podcasts: KCRW Good Food, The Restaraunt Guys, Travelling to Italy (even though I'm not currently) and the Satellite Sisters and Women and Wine Radio
books on cd: just finished the Nanny Diaries ( cute and fast) and am working on "Deception of the Emerald Ring" by Lauren Willig

Such a fun thread!
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David



Joined: 30 Sep 2004
Posts: 1855
Location: Ottawa, Ontario, Canada

PostPosted: Mon Mar 12, 2007 3:31 pm    Post subject: Reply with quote

Acclaimed American modern poet Mark Doty occasionally publishes a prose work........and he should equally be lauded for his prose! I am currently reading his recently published memoir "Dog Years" and am, as with his former memoir "Heaven's Coast" quite overwhelmed by the shear beauty of his writing.


P.S-----spring has arrived in Eastern Ontario!! Yahoo!
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Donna



Joined: 14 Oct 2005
Posts: 827
Location: Oakland, CA

PostPosted: Mon Mar 12, 2007 7:29 pm    Post subject: Reply with quote

I have just finished Murder in Montmatre by Cara Black. She's a San Francisco resident who writes mysteries set in Paris. The detective is Aimée LeDuc, a French American woman who runs a computer security agency. However most of her detecting is very basic gumshoe activity - running around Paris. Great descriptions of the areas, so that you feel you are there! The next one I'm waiting for from the Library is Murder on Ile St. Louis. She had a reading at Alliance Francaise in SF last week, but I missed it. Crying or Very sad

I'm currently reading Through the Children's Gate by Adam Gopnik (who wrote From Paris to the Moon - a wonderful ex-pat's description of living in Paris). It's about New York City - essays he's written since he and his family returned to NYC from Paris 5-6 years ago. I'm only on the first essay, so I hesitate to give it a thumbs up or thumbs down. The Nation magazine broadly panned it. I believe they called it "smug". He is writing about raising kids in NYC - and he really seems to be writing about fairly elite Upper East Side families raising kids in NYC. So - I was ambivalent when I bought it, but I do enjoy his writing in the New Yorker so I just went for it! I'll let you know as I get further into it!
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Judy



Joined: 29 Sep 2004
Posts: 1196
Location: buried under a pile of books somewhere in Adelaide, South Australia

PostPosted: Mon Mar 12, 2007 9:20 pm    Post subject: Reply with quote

I've just started reading 'Influence' by Robert Cialdini. It's about all those tactics salesmen, charity collectors and other people who want something from you use to get something from you.

Partly I'm reading it to see if I can get any tips that I can use in my online retailing, but mostly I'm reading it to try and avoid or minimise the high-pressure tactics used by the above-mentioned people.

I'm good at telling Indian Call Centre callers that I'm not interested in whatever phone plan they're trying to sell, but I'm not very good at face-to-face encounters.
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sweetbabyjames



Joined: 05 May 2006
Posts: 357

PostPosted: Mon Mar 12, 2007 10:14 pm    Post subject: Reply with quote

Over the phone is much easier, for sure. It's so easy to fall victim of your own politeness in stores. Sounds like a good read.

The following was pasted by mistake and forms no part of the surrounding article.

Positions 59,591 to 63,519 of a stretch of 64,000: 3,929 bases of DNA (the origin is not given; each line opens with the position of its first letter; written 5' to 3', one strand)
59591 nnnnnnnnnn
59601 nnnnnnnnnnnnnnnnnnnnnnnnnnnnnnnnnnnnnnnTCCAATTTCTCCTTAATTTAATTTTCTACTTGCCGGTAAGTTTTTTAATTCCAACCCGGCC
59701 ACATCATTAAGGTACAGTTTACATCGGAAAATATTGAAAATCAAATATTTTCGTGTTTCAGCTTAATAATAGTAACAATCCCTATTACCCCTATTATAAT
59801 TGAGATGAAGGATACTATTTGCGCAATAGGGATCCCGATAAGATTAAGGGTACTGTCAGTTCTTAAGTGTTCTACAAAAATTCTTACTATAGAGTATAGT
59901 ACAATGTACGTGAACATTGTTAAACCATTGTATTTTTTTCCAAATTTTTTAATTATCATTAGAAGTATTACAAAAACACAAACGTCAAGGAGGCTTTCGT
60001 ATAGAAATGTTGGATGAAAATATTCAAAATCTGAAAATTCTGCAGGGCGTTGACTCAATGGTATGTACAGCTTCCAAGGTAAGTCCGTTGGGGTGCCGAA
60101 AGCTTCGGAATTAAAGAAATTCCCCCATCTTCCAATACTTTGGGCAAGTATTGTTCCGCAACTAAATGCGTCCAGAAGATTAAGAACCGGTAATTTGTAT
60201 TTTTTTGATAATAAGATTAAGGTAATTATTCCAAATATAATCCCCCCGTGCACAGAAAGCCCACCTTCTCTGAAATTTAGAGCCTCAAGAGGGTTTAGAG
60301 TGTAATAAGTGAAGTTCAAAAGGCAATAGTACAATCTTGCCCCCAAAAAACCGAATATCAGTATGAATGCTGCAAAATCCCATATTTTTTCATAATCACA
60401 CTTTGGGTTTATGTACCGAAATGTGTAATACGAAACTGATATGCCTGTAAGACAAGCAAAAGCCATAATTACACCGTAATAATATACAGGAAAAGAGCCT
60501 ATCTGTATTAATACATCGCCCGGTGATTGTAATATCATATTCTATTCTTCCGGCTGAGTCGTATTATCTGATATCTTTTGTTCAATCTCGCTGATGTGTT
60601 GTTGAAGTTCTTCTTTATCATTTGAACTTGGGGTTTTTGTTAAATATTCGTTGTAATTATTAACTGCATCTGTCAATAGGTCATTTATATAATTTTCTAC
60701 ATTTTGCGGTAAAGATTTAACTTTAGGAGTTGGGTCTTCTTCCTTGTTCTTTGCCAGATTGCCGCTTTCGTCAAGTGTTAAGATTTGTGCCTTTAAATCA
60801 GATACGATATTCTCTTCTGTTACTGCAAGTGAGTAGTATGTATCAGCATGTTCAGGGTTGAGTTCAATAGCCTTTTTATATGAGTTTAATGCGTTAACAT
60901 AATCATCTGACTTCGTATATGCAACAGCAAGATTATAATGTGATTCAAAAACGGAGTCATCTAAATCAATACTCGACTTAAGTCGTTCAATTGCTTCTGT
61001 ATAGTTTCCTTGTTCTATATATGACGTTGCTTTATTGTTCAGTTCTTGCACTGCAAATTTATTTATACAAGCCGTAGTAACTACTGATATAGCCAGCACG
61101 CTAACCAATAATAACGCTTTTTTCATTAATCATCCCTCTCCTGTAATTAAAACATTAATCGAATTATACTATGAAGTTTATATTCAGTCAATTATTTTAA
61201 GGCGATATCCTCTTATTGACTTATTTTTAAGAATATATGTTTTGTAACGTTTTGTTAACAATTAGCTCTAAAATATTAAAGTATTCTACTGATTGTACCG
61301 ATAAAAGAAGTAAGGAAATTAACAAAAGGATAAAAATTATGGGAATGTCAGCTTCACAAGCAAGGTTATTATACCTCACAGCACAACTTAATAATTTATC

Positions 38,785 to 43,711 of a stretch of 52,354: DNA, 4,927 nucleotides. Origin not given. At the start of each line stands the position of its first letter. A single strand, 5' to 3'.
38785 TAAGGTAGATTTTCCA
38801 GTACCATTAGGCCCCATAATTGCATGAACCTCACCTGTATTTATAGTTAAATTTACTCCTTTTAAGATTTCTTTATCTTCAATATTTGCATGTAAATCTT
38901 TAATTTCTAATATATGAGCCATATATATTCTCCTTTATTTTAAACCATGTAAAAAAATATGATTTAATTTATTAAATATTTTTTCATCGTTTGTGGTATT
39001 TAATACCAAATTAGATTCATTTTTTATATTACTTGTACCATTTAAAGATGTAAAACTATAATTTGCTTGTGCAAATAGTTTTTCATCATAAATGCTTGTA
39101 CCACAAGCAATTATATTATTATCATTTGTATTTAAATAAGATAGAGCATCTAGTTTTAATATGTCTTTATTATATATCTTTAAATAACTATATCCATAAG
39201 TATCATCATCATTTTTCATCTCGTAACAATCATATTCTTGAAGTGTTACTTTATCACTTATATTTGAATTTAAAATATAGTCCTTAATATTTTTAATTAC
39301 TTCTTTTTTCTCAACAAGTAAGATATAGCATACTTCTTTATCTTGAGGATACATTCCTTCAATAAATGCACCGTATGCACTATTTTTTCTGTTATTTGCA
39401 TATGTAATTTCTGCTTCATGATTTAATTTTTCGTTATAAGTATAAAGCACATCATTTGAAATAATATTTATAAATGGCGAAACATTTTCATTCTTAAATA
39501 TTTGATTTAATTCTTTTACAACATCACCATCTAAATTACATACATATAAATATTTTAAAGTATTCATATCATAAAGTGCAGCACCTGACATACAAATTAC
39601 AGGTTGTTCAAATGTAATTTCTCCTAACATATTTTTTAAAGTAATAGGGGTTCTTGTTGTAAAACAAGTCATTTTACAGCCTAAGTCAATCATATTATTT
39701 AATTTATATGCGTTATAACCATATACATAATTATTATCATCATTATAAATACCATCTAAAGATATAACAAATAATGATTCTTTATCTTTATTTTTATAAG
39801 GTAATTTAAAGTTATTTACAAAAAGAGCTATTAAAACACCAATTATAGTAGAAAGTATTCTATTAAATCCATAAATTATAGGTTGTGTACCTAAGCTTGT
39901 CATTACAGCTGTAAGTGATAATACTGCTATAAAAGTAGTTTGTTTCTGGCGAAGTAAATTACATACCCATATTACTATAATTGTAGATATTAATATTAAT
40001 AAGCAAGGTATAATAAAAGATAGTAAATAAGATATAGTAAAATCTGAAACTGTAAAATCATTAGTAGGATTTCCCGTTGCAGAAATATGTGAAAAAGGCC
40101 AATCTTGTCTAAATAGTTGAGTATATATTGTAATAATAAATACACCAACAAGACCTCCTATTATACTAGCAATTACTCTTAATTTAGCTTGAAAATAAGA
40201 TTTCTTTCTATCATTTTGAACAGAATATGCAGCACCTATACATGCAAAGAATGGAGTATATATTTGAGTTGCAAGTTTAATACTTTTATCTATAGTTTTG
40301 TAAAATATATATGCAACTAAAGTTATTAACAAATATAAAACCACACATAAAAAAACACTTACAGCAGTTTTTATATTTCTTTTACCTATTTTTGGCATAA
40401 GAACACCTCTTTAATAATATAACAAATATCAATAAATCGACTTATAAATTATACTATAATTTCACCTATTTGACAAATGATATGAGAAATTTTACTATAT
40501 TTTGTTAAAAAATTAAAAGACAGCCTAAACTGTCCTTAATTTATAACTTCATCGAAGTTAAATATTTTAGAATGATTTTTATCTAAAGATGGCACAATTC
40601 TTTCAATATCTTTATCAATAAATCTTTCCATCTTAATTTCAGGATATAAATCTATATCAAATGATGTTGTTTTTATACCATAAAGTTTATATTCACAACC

My copy of Amy Sedaris' "I Like You" just arrived from Amazon...it's a hoot with its not-so-flattering pantyhose pics and ideas for how not to entertain. You have to love someone who laughs at herself so freely.
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Rachel



Joined: 22 Oct 2006
Posts: 296
Location: Santa Barbara, CA

PostPosted: Mon Mar 12, 2007 10:43 pm    Post subject: Reply with quote

I've been working part-time since late January, which means I have to take the Tube to work three days a week, giving me three whole guilt-free hours of pleasure reading per week... doesn't sound like much but when you are nearly at the end of writing a thesis every such hour is gold! I've just finished Suite Francaise by Irene Nemirovsky - a lost AND unfinished masterpiece that was rediscovered a few years ago. She interwove the stories of many disparate characters/families against the backdrop of World War II France, and what makes it truly amazing is that she was writing it in the very thick of things. The reason it's unfinished is that she got hauled off to Auschwitz right after she wrote the second of the planned five parts... the French edition includes all her working notes which make even more poignant reading than the book itself. Highly recommended! (I read it in French but I had a look at the English translation and it seems like a very good one.)
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Carla



Joined: 14 Oct 2006
Posts: 9
Location: Australia

PostPosted: Tue Mar 13, 2007 12:57 am    Post subject: Reply with quote

Hello C&Z’ers. I am a bit nervous. This is my first post on any forum, although I have been lurking here for a few months. I love reading the forums and thought I would say hello since I feel like I am getting to know you all.

Books currently on my bedside table:

Hungry Planet –What the World Eats.
http://www.menzelphoto.com/hungryplanet/

Science in the Kitchen and the Art of Eating Well - Pellegrino Artusi . http://www.seetuscany.com/commercial/artusi1.htm

Garlic and Sapphires- Ruth Reichl – Recently finished this book about her time as a food critic for the NYT. I can’t wait to read her other books which I noticed were mentioned in this thread.

The Wonder Weeks – How to Turn your Baby’s Eight Fussy Periods into Magical Leaps Forward & What to Expect the First Year. I have ten month old bundle of joy who is currently napping.

Blink: The Power of Thinking Without Thinking –Malcolm
Gladwell.

Donna, I love mystery books, I will look out for the Cara Black books.